: Quasi experiment is similar to True experiment and tries to establish a cause- effect relation between independent and dependent variables. However, unlike a true experiment, a quasi-experiment does not follow sound statistical principles of . Subjects are assigned to groups based on non-random criteria. Though it has this drawback, it is a useful in situations where true experiments cannot be done for practical reasons.
The experiments described above try to establish a Cause-Effect relation between a Dependent and Independent variable. However, as we have seen earlier in Correlation-Regression, that in reality one variable usually depends on multiple variables (Factors here). So, to execute an experiment meaningfully to arrive at the best possible result, often we need to consider multiple Factors simultaneously. These are called Statistical Design of Experiment (DOE). We will learn a few such designs here.
- Completely Randomized Design (CRD)
- Randomized Block Design (RBD)
- Latin Square Design (LSD)
- Full Factorial Design.
There are many more designs available and also many variations of the above are there.
Completely Randomized Design: A completely randomized design (CRD) is a design where Treatments are assigned “at random” to the experimental units, so that each has the same probability of receiving a treatment. So, CRD is appropriate for experiments with homogeneous experimental units.
In CRD, one Factor is tried with different Levels on experimental units and Response is measure. Suppose we are trying 3 different Price and we have chosen 12 stores to try. Hence each price can be tried at 4 stores. Write P1 in four pieces of papers, P2 on another 4 and P3 on 4 more. So, we have 12 pieces of papers with either P1 or P2 or P3. Label 12 stores with 1 – 12 numbers and thus create another 12 pieces of papers with store number. Draw one store number and one chit with price written and make an allocation. Thus, we decide which price to try at which store. Once the allocation is done, collect the Response data (i.e. Sales). The data is analyzed using one-way and optimum Price is determined.
Randomized Block Design (RBD): In CRD we assume that the experimental units are homogeneous. In the above example, we assumed the 12 stores, selected for the experiments are homogeneous i.e. no different impact of stores. However, this may not be a right assumption. If the store selected is in a posh locality and another store at the fringe of the city limit – they cannot be treated as ‘similar’ (with respect to the type of customers they receive and hence their perception on product-price etc.). Thus, ‘Locality’ may be a Factor, which may influence our study. In an RBD, this external influencing Factor is called a Blocking Factor and the design blocks its impact on the Response. All Levels of the Factor under study are tried in each Block and analyzed using a two-way ANOVA.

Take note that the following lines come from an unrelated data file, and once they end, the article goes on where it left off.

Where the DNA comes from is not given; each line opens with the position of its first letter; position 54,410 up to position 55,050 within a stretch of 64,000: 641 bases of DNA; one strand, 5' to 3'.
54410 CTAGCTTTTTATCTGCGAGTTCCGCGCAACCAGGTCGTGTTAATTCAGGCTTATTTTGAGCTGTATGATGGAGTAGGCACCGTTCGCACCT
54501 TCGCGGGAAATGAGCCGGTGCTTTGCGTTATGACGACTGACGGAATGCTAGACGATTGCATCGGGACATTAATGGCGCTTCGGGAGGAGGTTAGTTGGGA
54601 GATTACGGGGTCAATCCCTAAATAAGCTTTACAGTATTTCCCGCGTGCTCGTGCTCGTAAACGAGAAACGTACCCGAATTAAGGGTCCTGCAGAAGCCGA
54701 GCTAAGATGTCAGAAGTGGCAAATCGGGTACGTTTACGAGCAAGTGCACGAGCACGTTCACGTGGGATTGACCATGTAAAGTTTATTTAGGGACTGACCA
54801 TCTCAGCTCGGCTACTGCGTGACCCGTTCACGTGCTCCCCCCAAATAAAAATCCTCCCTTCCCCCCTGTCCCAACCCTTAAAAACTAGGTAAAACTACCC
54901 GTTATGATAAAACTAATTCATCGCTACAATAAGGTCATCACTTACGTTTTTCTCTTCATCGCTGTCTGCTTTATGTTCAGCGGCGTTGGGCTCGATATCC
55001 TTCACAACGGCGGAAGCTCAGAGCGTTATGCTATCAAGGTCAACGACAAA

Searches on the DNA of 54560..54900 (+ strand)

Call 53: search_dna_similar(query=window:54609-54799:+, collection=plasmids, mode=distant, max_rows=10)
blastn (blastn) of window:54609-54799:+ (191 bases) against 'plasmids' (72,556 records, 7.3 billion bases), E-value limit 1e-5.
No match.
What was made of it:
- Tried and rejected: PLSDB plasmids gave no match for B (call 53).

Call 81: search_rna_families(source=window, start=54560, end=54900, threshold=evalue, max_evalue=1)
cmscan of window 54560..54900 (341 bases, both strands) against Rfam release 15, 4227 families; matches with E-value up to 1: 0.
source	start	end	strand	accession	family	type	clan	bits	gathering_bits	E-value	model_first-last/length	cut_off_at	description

Latin-Square Design (LSD): LSD has two blocking factors (RBD has one blocking factor). The fundamental idea of blocking is extended to more dimensions. Blocking simultaneously with complete blocks in two directions is done with a Latin Square design. However, there are certain limitations of LSD. The limitation is that the Latin Square experimental layout will only be possible if the number of Row blocks = number of Column blocks = number of treatment levels.
Full Factorial Design: Factorial design is one of the most useful design in industry, as it helps estimate effect of multiple factors and their combined impact on Response simultaneously. Suppose, three Factors are tried simultaneously in a Full Factorial Design, each having two Levels as given below.
|Level-2||Free movie ticket (2)||10% for bill above Rs 2000||Free for bill above Rs 5000|
The response for this trial is the sales figure. A total of 23 = 8 trials will be required to cover all Factor Level Combinations. That’s why this is called Full Factorial Design. The data is analyzed using ANOVA and also other methods.
Validity of Experiment: Validity of an experiment means how correct are the results obtained. Experimental validity are two types.
: In experiment we try to establish a cause-effect relation. Internal validity means whether the Factors tried in the experiment are true reasons for the change in Response (result).
: It means if we can generalize the results of experiment beyond the experimental setup.
an operation or procedure carried out under controlled conditions in order to discover an unknown effect or law, to test or establish a hypothesis, or to illustrate a known law.
a group in a randomized experiment that receives an inactive treatment but is otherwise managed exactly as the other groups
a subtype of experimental design that is similar to a true experiment, but does not have randomly assigned control and treatment groups
the act of organizing experimental units into treatment groups using random methods
any individual or object to be measured
Ability to say that one variable "causes" something to happen to another variable. Very important to assess when thinking about studies that examine causation such as experimental or quasi-experimental designs.
This is a synonymous term for generalizability - the ability to apply the findings of a study beyond the sample to a broader population.